#Review: Equal Rites

Equal Rites by Terry Pratchett

This book deals with the fact that often a prejudice can be reinforced by the very people we assume would be fighting it. Pratchett demonstrates this through the character of Granny Weatherwax.  I’ve read some of the Tiffany Aching books in which she is remembered for her wisdom and practical kindness. So it is a great pleasure to finally meet her. I simply love Granny Weatherwax’s pragmatic no nonsense approach to life, probably because in many ways she reminds me a great deal of a less cosmopolitan version of my mother. Though my mother claimed to be feminist she sometimes perpetrated very non-feminist ideals.  Granny certainly behaves in this way and supports a system of a male dominated sphere of learning because that is how it has always been. Thankfully, Pratchett uses the character of Eskarina and her magical staff to readjust Granny Weatherwax’s views.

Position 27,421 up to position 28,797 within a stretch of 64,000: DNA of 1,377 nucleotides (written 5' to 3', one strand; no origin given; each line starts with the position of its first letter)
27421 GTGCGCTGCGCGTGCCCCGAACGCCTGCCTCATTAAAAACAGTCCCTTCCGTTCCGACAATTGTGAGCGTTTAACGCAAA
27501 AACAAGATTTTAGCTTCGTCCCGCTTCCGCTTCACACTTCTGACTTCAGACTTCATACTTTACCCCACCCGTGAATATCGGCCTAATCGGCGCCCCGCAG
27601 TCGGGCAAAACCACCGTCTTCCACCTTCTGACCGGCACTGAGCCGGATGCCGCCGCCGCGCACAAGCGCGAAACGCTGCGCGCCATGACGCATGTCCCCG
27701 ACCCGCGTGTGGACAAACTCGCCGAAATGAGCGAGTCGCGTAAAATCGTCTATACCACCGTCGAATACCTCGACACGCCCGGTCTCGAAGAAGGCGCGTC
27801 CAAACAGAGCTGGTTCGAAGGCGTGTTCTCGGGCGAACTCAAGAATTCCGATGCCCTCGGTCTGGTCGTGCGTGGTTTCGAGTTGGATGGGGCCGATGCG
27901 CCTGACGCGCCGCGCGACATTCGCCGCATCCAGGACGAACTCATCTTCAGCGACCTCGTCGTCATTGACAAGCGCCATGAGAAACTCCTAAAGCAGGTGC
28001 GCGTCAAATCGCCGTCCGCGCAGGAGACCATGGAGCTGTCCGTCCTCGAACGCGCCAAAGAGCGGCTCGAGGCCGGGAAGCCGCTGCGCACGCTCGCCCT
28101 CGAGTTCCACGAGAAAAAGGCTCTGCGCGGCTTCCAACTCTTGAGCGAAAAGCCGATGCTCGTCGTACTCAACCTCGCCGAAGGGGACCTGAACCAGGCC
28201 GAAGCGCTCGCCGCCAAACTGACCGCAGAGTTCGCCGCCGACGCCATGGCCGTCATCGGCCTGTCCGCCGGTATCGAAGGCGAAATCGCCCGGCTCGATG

Introduced into the mix is the wonderfully nerdy figure of Simon the wizard apprentice. He is a character plagued by his stammer and almost constant hay fever. Despite this, he’s endearing and wonderful because he’s too intelligent for his own good. The dynamics between the wizards and Granny had me clutching my sides yet again.

As we travel to Ankh-Morpork with Eskarina, we see the comings and goings of the Disc World through her eyes and ears. Since they are the eyes and ears of a nine year old, we are made acutely aware of how strange the world is, regardless of whether it a fantasy one or not. Eskarina asks difficult questions and makes adults uncomfortable because they know their words and actions are often covered by a film of deceit or delusion.  Eskarina’s character challenges us to see who we really are and decide whether we can live with ourselves or alter our world view and be more open to what is constantly new and changing in our world. 

So now, for me, it's on to the next book in the series. Will you join me in my journey through the Disc World?


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